Deadly Yemen raid produced no significant intelligence: report

The US commando raid in Yemen, which left one Navy Seal and dozens of innocent civilians dead, was reportedly unsuccessful at capturing significant intelligence — despite claims to the contrary from the Trump administration.The first military operation...

Deadly Yemen raid produced no significant intelligence: report

The US commando raid in Yemen, which left one Navy Seal and dozens of innocent civilians dead, was reportedly unsuccessful at capturing significant intelligence — despite claims to the contrary from the Trump administration.

The first military operation launched under President Trump was designed to kill or capture terrorists — not gather intelligence as the Pentagon claimed — and has so far produced nothing of value, NBC News reported on Monday.

A senior Congressional official said the Trump administration has yet to explain what prompted the rare use of American ground troops in Yemen, according to NBC News.

The new details about the raid became public one day after the father of the Navy Seal killed went public to call for an investigation.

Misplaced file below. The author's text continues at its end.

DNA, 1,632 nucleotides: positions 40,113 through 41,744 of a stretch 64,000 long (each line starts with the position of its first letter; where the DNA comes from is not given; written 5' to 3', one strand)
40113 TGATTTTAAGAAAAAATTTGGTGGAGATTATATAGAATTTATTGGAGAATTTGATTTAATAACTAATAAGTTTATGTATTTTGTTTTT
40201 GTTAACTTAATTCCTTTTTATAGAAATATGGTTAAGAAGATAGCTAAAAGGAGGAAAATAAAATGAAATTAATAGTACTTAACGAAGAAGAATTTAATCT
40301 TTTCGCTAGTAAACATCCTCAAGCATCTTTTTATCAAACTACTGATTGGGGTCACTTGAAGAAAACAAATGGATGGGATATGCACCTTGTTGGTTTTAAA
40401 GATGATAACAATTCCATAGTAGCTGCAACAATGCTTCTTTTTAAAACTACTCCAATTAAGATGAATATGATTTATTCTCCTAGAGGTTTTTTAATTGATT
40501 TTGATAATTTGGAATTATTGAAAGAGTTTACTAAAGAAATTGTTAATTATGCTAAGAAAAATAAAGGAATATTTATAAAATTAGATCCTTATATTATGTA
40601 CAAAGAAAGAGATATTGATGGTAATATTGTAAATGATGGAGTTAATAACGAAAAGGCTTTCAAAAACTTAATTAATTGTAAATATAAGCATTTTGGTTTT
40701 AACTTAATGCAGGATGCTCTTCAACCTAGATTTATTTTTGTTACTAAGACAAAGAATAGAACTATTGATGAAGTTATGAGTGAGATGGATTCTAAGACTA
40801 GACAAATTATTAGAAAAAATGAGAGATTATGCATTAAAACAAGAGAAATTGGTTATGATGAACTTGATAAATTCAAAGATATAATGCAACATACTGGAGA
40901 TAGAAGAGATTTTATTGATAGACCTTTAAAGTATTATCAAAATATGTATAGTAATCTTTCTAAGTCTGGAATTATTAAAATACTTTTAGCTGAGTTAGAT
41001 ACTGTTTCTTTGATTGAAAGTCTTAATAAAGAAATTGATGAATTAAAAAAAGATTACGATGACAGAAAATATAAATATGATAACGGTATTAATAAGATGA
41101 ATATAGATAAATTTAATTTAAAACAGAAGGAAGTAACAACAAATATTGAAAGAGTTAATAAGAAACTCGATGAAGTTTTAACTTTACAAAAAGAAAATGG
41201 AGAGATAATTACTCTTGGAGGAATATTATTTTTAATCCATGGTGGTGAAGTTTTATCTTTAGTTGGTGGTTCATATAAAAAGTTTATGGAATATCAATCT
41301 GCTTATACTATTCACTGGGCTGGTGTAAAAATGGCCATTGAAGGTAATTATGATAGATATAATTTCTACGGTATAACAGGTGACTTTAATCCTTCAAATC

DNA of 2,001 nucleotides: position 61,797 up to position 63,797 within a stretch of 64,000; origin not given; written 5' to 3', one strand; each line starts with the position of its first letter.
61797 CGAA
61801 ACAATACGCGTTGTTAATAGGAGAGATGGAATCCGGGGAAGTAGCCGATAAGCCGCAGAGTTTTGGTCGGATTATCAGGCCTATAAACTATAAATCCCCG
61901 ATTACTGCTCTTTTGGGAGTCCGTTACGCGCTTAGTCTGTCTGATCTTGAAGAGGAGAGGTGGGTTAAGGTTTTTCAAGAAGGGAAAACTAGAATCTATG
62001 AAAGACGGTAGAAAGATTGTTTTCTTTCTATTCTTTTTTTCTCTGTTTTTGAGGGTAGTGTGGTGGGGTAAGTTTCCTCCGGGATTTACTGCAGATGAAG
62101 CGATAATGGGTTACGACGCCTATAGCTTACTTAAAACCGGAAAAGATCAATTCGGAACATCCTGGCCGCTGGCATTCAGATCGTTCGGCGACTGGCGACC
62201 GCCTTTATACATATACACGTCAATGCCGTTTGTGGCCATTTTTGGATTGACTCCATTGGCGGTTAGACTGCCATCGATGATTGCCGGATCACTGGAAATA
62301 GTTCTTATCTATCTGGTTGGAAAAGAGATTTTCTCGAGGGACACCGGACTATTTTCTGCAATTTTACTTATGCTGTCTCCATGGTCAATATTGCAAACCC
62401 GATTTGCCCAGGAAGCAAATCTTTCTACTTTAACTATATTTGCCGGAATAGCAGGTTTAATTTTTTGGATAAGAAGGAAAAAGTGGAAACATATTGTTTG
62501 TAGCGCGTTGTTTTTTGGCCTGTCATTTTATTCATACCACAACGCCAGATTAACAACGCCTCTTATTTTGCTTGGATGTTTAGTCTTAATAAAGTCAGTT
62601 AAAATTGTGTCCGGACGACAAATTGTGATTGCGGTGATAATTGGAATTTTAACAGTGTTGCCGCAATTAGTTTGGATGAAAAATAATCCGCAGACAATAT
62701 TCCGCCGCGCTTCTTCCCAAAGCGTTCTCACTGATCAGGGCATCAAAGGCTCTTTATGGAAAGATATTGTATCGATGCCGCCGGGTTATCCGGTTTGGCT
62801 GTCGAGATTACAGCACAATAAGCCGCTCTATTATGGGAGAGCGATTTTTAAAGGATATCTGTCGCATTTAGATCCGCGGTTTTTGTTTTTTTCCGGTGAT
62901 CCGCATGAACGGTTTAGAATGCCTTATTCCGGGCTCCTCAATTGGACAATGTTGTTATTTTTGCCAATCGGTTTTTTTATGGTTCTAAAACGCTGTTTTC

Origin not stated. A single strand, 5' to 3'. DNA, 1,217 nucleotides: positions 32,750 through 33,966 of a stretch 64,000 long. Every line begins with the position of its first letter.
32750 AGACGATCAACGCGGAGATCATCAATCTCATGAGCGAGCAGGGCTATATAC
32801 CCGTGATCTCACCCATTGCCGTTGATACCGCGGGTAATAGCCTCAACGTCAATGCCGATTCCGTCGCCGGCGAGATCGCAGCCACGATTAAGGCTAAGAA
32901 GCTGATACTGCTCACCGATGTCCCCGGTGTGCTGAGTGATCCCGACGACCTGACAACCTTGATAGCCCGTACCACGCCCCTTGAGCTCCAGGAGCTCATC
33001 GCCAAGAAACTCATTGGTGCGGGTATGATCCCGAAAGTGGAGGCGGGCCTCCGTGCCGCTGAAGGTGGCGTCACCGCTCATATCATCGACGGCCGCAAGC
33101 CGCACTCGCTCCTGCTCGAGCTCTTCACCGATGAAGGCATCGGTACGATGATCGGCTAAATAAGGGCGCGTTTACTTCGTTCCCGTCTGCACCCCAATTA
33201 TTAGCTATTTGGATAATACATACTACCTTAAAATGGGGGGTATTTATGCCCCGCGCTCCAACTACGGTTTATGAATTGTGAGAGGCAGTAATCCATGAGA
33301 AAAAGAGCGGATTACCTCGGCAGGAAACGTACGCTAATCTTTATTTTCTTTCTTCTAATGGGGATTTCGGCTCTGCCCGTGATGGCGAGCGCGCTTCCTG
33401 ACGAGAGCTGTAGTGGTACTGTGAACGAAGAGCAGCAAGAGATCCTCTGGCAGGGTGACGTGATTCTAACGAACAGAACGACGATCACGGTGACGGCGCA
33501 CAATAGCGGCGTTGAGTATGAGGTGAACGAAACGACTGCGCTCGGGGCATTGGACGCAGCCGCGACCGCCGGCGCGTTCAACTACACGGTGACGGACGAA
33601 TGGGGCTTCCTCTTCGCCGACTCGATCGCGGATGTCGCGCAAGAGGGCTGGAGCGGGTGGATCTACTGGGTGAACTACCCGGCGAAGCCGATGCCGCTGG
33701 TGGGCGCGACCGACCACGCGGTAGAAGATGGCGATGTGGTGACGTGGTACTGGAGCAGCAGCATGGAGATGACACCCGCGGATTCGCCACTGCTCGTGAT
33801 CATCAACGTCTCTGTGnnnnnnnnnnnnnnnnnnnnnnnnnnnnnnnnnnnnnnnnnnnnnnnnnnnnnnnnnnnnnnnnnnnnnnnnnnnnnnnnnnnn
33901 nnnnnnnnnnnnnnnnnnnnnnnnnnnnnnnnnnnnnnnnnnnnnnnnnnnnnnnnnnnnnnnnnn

During the Jan. 29 raid, the commandos were drawn into a prolonged firefight in the mountainous village. At least 25 civilians including were killed including the 8-year-old daughter of U.S.-born al Qaeda cleric Anwar al-Awlaki.

A $70 million Osprey aircraft needed to be destroyed by US forces after it made a hard landing.

The White House has repeatedly called the mission a “success” and blasted Sen. John McCain (R- Ariz.) and others who questioned the merits of the operation.

The father of Ryan Owens, the Navy Seal killed in the raid, called for an investigation into the botched raid during an interview published in the Miami Herald Sunday.

“Don’t hide behind my son’s death to prevent an investigation,” Bill Owens told The Miami Herald from his home in Lauderdale-by-the-Sea. “I want an investigation. … The government owes my son an investigation.”

The plans for the raid were initially hatched under the Obama Administration but were ultimately approved by President Trump while he was having dinner with his son-in-law just five days after the inauguration.

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